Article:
The question of the origins of the Etruscans has traditionally been posed as a contrast between an indigenous or autochthonous origin (supported by Dionysius of Halicarnassus) against an exotic origin (supported by Herodotus and other ancient authors). This is a study much developed by the traditional Etruscologist, a study that may greatly simplify the issues by suggesting one unidirectional thread of development, when many cultural exchanges (see postcolonial theory), many regional patterns, and even many biological communities may have been involved. The continuity of a large number of major cities from the Final Bronze Age demonstrates the in situ development of most Etruscan communities. Equally, funerary customs show some considerable continuity, particularly in northern cities such as Chiusi and in the theme of the house of the dead. The excavation of the northern settlement of Murlo has equally uncovered strong evidence of local artistic creativity. Against this, the interaction with the Greek and Phoenician world is clear, leading to the development of shared ideas of a material culture that is not unidirectional, since Attic pottery includes forms that were first developed in Etruria.
   A further key problem is that of language, which remains distinct from that of other contemporary Italic communities. This gives rise to several potential interpretations. The two extremes relate to the two extreme interpretations of the origins of the Etruscans. The first considers the Etruscan language to be a pre-Neolithic substratum that survived in the geographically circumscribed area of western central Italy. The second considers the Etruscan language to be an import with incoming populations from the eastern Mediterranean. Evidence from settlement archaeology and material culture suggests that the Etruscans were local populations that developed in interaction with the rest of the Mediterranean. No completely satisfactory fusion of this perspective has yet been made with the linguistic evidence, but an important criterion may be that the evidence for language through inscriptions is drawn from a restricted population whose mobility may have been easier. A related question is the date when the Etruscans can be first identified, which is ultimately a definitional problem related to state formation, and to issues of self-identification of the Etruscans as Rasenna. The biological makeup and genetics of the Etruscans form another thread of research that may or may not relate to their cultural makeup, since biological groups can take on new customs of language and cultural practice.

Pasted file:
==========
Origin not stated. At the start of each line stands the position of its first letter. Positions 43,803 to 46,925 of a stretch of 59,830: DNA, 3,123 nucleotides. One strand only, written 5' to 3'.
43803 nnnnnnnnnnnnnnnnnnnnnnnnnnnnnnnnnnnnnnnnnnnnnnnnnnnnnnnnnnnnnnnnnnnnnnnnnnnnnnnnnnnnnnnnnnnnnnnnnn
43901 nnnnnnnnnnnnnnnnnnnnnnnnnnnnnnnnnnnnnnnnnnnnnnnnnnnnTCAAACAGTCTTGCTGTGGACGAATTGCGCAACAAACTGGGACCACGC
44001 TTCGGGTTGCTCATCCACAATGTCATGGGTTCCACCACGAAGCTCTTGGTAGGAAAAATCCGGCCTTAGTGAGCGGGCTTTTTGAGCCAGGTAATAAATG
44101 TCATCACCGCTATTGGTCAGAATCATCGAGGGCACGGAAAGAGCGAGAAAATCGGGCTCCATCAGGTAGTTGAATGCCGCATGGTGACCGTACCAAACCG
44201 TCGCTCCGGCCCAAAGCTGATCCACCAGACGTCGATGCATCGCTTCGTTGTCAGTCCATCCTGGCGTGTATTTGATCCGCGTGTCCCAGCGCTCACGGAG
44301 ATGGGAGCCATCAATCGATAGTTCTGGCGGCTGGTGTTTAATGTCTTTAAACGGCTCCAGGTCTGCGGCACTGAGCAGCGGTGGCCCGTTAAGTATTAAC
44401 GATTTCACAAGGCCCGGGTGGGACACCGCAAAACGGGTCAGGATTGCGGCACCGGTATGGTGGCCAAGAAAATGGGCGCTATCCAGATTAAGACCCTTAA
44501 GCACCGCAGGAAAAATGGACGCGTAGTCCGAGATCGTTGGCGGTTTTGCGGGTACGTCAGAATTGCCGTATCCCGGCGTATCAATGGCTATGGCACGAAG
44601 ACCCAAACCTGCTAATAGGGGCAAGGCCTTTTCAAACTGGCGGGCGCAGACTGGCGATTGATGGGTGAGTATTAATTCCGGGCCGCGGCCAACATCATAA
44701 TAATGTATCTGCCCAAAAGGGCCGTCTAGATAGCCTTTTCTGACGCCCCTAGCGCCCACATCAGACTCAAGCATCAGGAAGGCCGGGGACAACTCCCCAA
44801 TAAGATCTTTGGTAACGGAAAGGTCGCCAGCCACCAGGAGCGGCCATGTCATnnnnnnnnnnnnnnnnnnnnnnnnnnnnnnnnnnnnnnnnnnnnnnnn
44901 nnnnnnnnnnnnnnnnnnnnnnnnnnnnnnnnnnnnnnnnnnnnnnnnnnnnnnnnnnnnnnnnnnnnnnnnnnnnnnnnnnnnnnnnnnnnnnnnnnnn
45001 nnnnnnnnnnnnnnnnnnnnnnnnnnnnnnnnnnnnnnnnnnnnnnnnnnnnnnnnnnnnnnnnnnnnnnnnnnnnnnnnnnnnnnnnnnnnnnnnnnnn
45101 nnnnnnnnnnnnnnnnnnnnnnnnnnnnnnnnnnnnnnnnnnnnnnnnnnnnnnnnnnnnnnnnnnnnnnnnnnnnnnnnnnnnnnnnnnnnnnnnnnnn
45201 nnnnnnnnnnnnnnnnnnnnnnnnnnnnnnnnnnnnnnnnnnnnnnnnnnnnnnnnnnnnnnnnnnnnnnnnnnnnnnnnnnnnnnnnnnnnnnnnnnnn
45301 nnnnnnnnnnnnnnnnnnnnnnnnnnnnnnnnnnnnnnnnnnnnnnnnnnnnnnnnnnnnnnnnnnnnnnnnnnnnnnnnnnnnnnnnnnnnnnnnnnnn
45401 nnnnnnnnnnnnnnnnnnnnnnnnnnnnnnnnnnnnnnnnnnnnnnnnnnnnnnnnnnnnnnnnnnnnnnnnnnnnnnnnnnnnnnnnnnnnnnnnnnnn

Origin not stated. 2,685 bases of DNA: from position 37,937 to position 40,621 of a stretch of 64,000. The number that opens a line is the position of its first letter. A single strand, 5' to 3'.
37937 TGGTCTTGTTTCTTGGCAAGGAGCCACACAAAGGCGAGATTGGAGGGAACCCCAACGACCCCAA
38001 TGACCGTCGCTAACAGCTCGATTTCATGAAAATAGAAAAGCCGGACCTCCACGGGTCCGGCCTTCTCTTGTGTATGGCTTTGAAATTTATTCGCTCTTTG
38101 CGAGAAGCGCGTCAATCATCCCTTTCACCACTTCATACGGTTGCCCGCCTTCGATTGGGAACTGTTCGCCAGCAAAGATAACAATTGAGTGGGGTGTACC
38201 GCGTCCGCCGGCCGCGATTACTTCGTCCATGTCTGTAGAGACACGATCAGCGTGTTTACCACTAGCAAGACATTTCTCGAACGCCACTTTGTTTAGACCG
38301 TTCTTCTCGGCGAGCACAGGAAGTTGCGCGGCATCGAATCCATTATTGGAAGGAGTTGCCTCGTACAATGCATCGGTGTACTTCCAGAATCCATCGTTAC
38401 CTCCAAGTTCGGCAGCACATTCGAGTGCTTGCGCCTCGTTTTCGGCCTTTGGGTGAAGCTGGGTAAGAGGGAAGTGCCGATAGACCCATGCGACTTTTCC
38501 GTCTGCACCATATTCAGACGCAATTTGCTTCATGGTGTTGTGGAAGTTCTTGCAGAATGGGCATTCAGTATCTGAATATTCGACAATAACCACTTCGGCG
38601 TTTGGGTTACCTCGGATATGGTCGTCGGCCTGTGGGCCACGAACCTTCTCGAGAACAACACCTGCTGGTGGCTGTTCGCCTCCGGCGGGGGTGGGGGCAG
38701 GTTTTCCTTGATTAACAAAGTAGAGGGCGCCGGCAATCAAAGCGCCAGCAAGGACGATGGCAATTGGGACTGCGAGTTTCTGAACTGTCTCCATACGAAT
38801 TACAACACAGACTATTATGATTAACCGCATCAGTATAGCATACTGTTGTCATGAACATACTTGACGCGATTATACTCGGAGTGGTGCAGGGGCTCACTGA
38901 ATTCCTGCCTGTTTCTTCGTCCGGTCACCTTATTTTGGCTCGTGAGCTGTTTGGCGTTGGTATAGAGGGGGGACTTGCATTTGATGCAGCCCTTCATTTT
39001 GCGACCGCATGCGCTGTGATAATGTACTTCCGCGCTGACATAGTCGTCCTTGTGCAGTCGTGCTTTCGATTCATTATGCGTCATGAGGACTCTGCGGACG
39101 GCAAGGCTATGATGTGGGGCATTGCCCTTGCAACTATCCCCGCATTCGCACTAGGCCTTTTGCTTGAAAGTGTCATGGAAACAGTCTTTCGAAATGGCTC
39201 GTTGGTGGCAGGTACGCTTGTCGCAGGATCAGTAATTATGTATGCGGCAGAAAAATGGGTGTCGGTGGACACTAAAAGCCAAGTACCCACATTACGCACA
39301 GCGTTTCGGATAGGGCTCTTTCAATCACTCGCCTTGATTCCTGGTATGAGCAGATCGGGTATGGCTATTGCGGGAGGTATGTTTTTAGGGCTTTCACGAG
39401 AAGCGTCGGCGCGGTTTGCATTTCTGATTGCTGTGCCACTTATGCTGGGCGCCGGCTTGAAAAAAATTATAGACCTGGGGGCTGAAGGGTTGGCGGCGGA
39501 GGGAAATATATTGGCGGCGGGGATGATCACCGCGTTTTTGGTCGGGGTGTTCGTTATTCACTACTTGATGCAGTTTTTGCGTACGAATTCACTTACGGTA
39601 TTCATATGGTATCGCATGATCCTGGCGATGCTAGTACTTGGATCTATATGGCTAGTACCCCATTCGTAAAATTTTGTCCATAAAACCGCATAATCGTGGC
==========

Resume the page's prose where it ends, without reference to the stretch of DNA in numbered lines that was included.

Historical Dictionary of the Etruscans. .

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